Secondary Marketing Executive, March 2004.
In the real estate capital markets, there has been much discussion lately on the viability and usefulness of a relatively new tool – the automated valuation model (AVM), touted as being both faster and more cost effective than traditional appraisal methodology.
While it is generally accepted that AVMs live up to their promise on speed and affordability, could this new paradigm be more risky than traditional appraisals? Until recently, many lenders thought so. However, as lenders have gained experience with AVM performance – vis-Ã -vis loss ratios in their portfolios – many in the industry are concluding that AVMs are far better and far more reliable than originally thought.
As a simple alternative to traditional appraisals, AVMs truly are more cost effective and faster, and if the story ends there, the lending community has a significant win through their introduction.
However, there have been major structural changes in the appraisal industry that virtually no one thought possible, even as recently as one year ago. Federal regulators, and more particularly, the residential real estate lending community, have become extremely concerned about numerous problems in the valuation sector of our economy. Topping the list are appraisal fraud and overvaluations in certain markets.
How might these problems be detected and mitigated? In the past, the traditional appraisal was the main tool for estimating the value of a property, but it is becoming painfully apparent that this methodology is sometimes inadequate.
A slice in time
Due to data limitations, a traditional appraiser is relegated to looking at a very narrow slice in time. For example, a traditional appraisal has as its theoretical foundation the notion that comparable sales, cost data, etc. should use only the most recent information available.
The final report only proffers "point" estimates of value with no measure of confidence in that value rendered. No historical trend of the subject's value, or of the value of properties in the general area is stated. Data is selected by reference to current data only.
In the case of fraud, such as flipping, the appraiser might be unaware of multiple sales transactions of either the subject or comparables used in the analysis. In the case of a possible price bubble, myopic reliance on current data only, might not reveal an unsustainable inflated market. These issues worry lenders.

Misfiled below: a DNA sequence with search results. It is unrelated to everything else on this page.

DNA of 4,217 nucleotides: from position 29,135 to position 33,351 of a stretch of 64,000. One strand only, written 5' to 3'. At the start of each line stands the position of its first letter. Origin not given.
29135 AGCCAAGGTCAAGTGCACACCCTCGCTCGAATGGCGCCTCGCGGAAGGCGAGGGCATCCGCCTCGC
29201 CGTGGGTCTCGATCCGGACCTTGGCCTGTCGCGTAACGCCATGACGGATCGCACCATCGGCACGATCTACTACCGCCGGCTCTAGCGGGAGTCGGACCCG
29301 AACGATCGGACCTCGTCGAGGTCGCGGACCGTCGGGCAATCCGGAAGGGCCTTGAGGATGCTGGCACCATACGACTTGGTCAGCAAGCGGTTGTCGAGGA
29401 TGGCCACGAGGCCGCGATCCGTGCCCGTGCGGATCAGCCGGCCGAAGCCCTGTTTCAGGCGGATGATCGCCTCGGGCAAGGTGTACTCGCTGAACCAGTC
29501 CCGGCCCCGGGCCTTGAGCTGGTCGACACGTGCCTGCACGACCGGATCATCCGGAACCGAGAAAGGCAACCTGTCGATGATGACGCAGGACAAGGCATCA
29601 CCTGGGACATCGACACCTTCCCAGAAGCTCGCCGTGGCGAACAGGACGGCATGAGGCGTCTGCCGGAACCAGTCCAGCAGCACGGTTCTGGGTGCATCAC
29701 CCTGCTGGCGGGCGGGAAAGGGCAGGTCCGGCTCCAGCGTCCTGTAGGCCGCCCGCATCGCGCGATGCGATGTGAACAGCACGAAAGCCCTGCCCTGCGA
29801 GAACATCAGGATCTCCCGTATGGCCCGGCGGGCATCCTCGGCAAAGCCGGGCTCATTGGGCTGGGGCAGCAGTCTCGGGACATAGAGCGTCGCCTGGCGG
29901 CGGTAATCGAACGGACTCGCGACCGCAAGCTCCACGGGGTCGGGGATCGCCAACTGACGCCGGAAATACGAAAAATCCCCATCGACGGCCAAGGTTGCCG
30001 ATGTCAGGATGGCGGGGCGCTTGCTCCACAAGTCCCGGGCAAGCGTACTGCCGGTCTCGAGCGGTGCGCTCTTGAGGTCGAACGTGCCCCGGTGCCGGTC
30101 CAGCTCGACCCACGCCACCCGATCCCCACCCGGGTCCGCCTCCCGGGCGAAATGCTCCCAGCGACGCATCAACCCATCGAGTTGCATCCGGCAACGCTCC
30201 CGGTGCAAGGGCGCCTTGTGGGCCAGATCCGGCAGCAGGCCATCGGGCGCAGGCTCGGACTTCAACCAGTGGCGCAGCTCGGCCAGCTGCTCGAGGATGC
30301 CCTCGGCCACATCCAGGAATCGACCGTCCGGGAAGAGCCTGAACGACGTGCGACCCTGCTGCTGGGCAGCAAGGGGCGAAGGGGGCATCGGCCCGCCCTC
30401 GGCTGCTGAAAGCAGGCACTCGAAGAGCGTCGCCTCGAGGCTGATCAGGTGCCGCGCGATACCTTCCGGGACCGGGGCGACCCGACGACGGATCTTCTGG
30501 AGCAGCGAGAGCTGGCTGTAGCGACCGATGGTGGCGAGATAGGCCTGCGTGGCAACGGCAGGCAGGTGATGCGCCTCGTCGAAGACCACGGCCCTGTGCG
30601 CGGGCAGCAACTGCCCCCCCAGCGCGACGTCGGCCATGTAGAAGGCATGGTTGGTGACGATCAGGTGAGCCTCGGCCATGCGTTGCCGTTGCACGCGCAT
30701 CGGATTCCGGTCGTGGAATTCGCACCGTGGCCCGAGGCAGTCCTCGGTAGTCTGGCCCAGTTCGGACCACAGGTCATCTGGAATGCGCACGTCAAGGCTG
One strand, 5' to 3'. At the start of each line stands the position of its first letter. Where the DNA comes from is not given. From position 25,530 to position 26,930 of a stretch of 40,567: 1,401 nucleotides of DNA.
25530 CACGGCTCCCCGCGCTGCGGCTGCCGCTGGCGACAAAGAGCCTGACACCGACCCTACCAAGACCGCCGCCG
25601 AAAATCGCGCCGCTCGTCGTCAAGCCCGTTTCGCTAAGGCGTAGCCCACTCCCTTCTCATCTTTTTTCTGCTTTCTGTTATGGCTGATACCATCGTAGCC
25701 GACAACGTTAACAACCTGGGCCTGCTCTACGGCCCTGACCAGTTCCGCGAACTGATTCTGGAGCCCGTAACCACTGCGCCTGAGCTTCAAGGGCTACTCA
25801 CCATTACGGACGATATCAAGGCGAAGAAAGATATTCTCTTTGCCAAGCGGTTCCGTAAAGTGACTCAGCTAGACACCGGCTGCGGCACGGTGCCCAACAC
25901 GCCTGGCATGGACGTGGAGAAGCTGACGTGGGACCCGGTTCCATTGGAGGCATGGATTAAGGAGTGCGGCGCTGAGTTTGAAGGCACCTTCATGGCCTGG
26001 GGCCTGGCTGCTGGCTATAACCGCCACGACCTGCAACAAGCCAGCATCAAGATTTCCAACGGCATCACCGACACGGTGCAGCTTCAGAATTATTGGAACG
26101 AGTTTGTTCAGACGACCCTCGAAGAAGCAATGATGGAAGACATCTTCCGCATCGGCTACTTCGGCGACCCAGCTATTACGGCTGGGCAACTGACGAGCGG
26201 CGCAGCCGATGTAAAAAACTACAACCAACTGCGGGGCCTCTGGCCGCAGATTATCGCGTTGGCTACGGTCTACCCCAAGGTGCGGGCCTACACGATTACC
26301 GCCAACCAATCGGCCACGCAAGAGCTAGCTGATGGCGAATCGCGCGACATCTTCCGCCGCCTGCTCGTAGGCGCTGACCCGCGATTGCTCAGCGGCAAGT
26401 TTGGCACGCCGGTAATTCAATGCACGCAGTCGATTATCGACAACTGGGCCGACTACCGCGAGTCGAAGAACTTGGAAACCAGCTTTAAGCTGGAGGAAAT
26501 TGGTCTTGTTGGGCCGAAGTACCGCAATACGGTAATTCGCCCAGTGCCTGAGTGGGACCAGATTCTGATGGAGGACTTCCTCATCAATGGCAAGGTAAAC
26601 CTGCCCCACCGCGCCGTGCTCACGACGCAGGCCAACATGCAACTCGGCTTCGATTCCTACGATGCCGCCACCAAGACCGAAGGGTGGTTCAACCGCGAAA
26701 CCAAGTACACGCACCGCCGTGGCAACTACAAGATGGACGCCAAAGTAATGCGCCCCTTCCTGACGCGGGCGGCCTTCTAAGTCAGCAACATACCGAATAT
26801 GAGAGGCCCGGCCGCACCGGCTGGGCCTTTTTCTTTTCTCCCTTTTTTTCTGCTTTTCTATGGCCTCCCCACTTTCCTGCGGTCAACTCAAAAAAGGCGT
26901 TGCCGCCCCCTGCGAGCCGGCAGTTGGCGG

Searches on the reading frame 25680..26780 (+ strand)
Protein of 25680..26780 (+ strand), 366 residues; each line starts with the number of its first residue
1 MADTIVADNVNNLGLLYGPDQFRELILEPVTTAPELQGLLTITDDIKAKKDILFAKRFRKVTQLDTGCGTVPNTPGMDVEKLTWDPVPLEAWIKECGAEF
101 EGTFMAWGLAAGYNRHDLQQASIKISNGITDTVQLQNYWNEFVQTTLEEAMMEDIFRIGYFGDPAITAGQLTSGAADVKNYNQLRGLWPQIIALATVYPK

It has been said that "necessity is the mother of invention." Such has proven to be the case in the AVM world. Through no fault of the appraiser, appraisals are conducted using a relatively thin set of current data. Many AVMs, on the other hand, have very deep historical and current data sets maintained in robust data warehouses. Additionally, AVMs usually contain complex mathematical algorithms run on very powerful computers that are capable of analyzing this expanded data.
Recognizing not only the need but also the inherent ability now in place, AVM providers first developed a tool to measure confidence. This, for the first time, gave lenders not only a value estimate, but also a measure of how confident or comfortable they should feel about that estimate. Not previously available to lenders, this was an important improvement in the appraisal process.
But this represents only the first step. AVM developers have now developed algorithms that can detect potential fraud. AVMs can also detect possible price bubbles that could crash, sending property values precipitously downward. The importance of this innovation for lenders simply cannot be overemphasized. As a result, this represents the first true innovation in the appraisal industry in more than 20 years.
The ability of the AVM to not only be unbiased, but also address confidence, as well as indicate red flags for possible abuse and potential problems, is quite remarkable. This is absolutely no indictment of current traditional appraisal methodology.
AVMs have been able to rely on hardware technology, software technology and, because of the large volume of usage, are able to enjoy low prices per unit to justify the huge and expensive databases. Because of their significant investments in equipment, software, application system development and data acquisition, the AVM providers can address these new and troublesome issues.
In addition, multiple proprietary empirical studies, coordinated on a regular basis for validation purposes, have demonstrated that AVMs generally give results similar to traditional appraisals, but in many cases with less bias, at much lower cost, and much faster.
The bottom line is this: the "inexpensive little replacement for the traditional appraisal" is all grown up. No longer an inferior substitute, the AVM brings far more information to the table than has ever been available in the past.
New technological innovations and particularly significant advancements in valuation modeling, coupled with the recent expansion of national databases, have made possible sophisticated analysis of real estate markets that were not previously available. The future for AVMs now promises to be a bright one.
Dr. H. Stan Banton, MAI, is founder and chairman of Banton Technologies and an expert in the real estate and appraisal industries.